Figure 1: An example of neat, clean street stall layout
For urban managers, the discussion of the "street-stall economy" should go beyond if street stalls are permissible to operate. Instead, the focus should be the source of urban vitality and prosperity. How should cities view and use public space? In this regard, the Tactical Public Realm Guidelines could provide some ideas for urban managers in China.
In August 2018, the City of Boston released a document called the Tactical Public Realm Guidelines, in an attempt to inform the management and modification of public space in Boston. The preface of this report states that the public consultation process in the past has identified a need among citizens to "recycle and transform underutilized transportation infrastructure space for community use." "Boston's perception of street roles is also changing," the document notes. "Rather than merely serving vehicles, our street space can also be used to convene, create, and experiment." Based on this cognitive basis, it proposes some new roles of streets: (1) Streets as Living Rooms; (2) Streets as Canvasses; (3) Street as Experiments.
Under such concept, the Tactical Public Realm Guidelines puts forward practical suggestions. For example, the construction of parklet. The strategy is to build parklets in areas with narrow sidewalks and convert some of the street parking spaces into public spaces for people to rest. Interestingly, the Tactical Public Realm Guidelines also suggest that these parklets should be financed mainly by street-facing businesses to make up for their lack of business space. Another type of public space is outdoor cafes, which are very similar to parklets. Outdoor cafes provide places for people to eat and rest along the street and are often linked to businesses that are located along the street. Unlike parklets, the outdoor cafes not only can be converted from parking spaces, they can also be set up on a wide sidewalk.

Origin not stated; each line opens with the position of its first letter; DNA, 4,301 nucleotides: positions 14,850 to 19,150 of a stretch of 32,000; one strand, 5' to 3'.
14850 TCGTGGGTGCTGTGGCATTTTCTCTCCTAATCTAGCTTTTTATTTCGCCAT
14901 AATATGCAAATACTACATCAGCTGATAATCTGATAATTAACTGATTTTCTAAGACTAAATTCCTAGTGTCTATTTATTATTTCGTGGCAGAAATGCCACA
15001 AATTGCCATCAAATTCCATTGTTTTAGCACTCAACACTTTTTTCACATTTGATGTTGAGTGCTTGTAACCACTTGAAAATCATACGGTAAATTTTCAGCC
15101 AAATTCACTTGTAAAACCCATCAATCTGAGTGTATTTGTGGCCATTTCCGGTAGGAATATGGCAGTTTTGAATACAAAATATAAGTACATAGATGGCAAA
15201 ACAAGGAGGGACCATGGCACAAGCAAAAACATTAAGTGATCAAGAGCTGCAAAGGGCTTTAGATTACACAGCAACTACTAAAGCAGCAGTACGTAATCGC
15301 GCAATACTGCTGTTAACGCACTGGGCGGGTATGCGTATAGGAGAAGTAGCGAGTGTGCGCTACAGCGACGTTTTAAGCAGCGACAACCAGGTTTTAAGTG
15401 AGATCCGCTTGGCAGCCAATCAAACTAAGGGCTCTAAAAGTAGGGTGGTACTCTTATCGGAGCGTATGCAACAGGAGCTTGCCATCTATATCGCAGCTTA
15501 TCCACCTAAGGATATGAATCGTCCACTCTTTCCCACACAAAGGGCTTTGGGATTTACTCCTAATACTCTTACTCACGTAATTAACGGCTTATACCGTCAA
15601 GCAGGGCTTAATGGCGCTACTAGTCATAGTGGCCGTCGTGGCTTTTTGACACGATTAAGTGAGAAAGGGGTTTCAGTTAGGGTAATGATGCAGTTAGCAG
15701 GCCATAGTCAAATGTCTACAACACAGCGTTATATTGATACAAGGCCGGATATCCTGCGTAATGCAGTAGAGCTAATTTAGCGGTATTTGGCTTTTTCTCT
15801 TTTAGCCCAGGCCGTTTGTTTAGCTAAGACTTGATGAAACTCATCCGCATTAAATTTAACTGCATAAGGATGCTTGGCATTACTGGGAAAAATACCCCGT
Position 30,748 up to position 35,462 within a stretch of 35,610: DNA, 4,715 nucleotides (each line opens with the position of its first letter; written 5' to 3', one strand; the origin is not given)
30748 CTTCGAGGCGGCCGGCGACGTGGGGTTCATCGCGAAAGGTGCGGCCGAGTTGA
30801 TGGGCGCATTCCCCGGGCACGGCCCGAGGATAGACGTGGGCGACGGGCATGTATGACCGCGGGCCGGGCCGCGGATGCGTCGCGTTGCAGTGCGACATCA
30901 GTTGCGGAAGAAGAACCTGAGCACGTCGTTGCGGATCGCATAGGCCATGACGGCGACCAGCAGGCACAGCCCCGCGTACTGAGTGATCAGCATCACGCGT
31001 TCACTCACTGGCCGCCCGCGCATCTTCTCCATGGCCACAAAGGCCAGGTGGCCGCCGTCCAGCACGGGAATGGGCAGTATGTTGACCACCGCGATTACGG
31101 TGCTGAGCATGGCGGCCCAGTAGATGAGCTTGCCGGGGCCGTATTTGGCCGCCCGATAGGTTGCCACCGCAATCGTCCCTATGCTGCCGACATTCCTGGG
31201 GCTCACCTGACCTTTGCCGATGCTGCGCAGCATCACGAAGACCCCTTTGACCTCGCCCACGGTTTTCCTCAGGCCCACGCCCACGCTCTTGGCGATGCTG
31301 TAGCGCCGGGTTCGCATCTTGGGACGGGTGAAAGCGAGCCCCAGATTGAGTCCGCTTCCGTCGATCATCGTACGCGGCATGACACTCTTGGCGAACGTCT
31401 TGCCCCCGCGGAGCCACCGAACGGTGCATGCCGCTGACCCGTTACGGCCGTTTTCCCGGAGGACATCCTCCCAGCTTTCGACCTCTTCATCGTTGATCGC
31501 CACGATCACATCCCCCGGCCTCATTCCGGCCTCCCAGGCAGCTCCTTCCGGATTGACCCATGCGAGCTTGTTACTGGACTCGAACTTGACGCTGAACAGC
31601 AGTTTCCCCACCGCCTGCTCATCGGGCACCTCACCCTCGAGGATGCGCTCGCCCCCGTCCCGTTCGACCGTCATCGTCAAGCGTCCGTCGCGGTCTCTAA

Figure 2: Outdoor cafes that make proper use of sidewalk space
The inspiration from the above examples is that the essence of discussing the "street-stall economy" is actually not the "street-stalls", but the rational use and transformation of urban public space under the premise of orderly management and design to serve the urban population, prosper urban commerce, and enhance the vitality of urban streets.
Final analysis conclusion:
In the reality of urban development in China, there is indeed the possibility of the growth of "street-stall economy" in a chaotic, disordered manner, but street-stalls themselves are not necessarily the problems. Chinese urban managers need to transform their simplistic thinking of "prohibition" and "restriction", and manage the cities in more refined thoughts. From the perspective of the world's urban development practices, there have been too many successful examples of rational use of urban public spaces like "street stalls" to serve as inspirations for China.